You may find tricycles resembling auto rickshaws or tuk-tuks in some areas, especially in Mindanao; they have passengers sitting behind the driver instead on a separate sidecar. Auto-rickshaws sold by Bajaj can be sighted also in some areas. Electric trikes can be found at some areas, like in Manila.

In many areas, pedicab refers to a pedal-powered vehicle, either a bicycle-and-sidecar rig or a cycle rickshaw with two seats in back and the rider pedaling up front. In other areas, "pedicab" is used for motorized sidecar rigs as well.

Local Language in Philippines

See also: Filipino phrasebook, Cebuano phrasebook

"Philippine English"|While English in the Philippines is largely based on American English and there are a few terms and expressions peculiar to the local dialect of English:

  • comfort room or CR - toilet/restroom/water closet (WC)
  • "unli" as a short form for "unlimited"; many menu items include unli rice
  • Jeepney - a type of transportation unique to the Philippines, and very common
  • Tricycle - local three-wheeled transport
  • adidas - Chicken feet, similar to the Chinese dish but a bit different
  • brownout - a blackout, complete absence of electric power
  • course - in higher education, this can either refer to individual subjects (used mainly by faculty, academics or school officials) or an entire degree program (used mainly by students or outsiders)
  • entertain - to attend to someone else, particularly for transactions
  • high-blood - angered easily or short-tempered
  • load - remaining balance or prepaid credits on a cell phone; re-load means to refill or top-up current balance
  • number two - a mistress
  • ref - short for refrigerator; fridge refers to the freezer part
  • rotunda - roundabout or circular road
  • Xerox - a verb which means to photocopy

Some spellings look odd to English speakers since they roughly follow Spanish conventions. Examples include traysikel (tricycle) and pulis (police); both are pronounced much like the English words.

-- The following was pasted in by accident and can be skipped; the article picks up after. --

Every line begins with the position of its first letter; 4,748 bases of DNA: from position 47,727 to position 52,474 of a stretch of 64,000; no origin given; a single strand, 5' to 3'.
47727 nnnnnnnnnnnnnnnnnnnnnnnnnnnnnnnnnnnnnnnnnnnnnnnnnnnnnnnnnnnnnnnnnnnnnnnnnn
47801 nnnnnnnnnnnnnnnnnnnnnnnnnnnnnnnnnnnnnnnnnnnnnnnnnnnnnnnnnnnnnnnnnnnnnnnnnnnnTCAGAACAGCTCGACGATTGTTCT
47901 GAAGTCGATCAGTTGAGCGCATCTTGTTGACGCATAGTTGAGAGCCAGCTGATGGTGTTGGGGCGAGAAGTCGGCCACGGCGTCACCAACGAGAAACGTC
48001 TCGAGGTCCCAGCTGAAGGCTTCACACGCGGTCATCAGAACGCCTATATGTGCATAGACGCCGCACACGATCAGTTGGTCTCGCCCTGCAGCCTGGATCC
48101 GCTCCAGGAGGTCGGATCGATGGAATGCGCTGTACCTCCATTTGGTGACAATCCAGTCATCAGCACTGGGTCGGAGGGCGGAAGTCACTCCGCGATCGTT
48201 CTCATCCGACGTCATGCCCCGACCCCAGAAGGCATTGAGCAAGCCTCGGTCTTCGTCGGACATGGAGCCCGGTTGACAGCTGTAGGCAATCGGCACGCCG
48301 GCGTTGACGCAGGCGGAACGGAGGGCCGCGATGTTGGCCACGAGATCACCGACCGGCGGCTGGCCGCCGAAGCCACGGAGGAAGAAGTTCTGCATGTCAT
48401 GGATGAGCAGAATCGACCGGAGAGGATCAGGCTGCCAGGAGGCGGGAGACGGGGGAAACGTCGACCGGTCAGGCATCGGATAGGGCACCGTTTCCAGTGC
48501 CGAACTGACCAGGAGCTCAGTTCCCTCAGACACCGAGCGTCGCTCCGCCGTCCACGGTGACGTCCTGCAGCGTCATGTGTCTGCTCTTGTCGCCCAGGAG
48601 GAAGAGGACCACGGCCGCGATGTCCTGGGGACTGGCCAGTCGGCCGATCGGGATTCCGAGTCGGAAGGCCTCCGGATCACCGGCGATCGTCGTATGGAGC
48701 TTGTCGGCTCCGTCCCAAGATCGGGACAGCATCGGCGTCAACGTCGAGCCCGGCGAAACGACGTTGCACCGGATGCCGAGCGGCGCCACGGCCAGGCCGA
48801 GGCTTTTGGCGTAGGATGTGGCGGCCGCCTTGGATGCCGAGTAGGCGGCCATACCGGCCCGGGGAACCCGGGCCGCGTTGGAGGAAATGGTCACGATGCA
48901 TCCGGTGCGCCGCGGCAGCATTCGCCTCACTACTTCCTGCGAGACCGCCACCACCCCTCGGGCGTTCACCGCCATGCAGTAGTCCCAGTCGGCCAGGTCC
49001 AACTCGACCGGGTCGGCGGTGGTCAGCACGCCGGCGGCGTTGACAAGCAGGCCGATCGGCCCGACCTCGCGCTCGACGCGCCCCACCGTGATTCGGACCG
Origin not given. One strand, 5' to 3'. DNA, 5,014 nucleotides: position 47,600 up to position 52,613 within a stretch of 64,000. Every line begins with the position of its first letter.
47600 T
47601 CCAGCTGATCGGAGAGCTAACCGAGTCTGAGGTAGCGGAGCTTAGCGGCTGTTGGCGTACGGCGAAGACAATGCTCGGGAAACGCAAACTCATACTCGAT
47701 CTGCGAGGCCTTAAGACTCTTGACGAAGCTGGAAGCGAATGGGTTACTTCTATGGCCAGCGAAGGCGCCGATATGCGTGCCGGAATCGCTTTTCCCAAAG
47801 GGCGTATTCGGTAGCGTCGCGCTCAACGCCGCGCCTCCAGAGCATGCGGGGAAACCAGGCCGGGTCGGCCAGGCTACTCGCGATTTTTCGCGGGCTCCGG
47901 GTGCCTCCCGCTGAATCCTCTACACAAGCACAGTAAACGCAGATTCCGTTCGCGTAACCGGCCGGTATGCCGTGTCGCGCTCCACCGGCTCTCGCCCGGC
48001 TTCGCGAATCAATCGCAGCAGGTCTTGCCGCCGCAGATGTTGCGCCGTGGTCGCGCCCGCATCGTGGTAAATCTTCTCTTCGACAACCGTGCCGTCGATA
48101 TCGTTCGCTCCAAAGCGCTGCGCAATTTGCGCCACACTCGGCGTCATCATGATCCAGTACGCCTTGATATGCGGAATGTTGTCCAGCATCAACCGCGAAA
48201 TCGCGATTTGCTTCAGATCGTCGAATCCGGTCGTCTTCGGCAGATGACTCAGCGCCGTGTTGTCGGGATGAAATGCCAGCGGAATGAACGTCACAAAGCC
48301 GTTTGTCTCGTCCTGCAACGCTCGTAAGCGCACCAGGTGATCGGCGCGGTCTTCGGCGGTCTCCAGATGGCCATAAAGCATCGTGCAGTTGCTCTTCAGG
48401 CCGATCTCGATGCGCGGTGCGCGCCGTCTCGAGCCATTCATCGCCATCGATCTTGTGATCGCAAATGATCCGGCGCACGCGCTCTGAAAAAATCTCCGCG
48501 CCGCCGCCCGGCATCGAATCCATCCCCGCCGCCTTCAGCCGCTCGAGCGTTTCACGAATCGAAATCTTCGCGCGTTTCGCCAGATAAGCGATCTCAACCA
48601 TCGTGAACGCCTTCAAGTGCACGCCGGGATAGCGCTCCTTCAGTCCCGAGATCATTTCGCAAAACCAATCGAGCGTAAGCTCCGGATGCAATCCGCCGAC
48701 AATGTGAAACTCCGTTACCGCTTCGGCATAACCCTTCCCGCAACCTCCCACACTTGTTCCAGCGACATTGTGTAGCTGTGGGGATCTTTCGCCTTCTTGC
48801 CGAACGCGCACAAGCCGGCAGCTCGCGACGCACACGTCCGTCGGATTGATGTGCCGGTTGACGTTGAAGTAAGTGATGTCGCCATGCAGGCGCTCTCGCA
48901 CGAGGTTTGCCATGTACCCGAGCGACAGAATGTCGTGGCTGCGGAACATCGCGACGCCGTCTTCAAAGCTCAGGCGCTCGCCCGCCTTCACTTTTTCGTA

The Philippines has two official languages: English and Filipino; both are used in education and most Filipinos speak at least some of both, though the levels in either vary quite widely. Filipino is a standardized version of the Tagalog language. Tagalog is the language spoken in the National Capital Region (NCR) or Metro Manila, and across much of southern and central Luzon.

In the northern provinces, Ilocano phrasebook|Ilocano is the most common language used, while Kapampangan and Pangasinan are spoken in the Central Luzon plains. South of Metro Manila lies the Bicol Region, where Bikol phrasebook|Bicolano is the main local language.

The Visayas, forming the central section of the nation, have their own language subgroup called the Visayan languages, which differ depending on the region. Cebuano phrasebook|Cebuano is the most common Visayan language, and is mainly spoken in the islands of Cebu, Bohol and Negros (eastern part), and used to have more native speakers than Tagalog. The second most-common one is Hiligaynon phrasebook|Hiligaynon (commonly called Ilonggo), which is widely spoken in the islands of Panay, Guimaras and Negros (western part). Waray phrasebook|Waray-Waray is the third most-common and is widely spoken in the Leyte-Samar islands.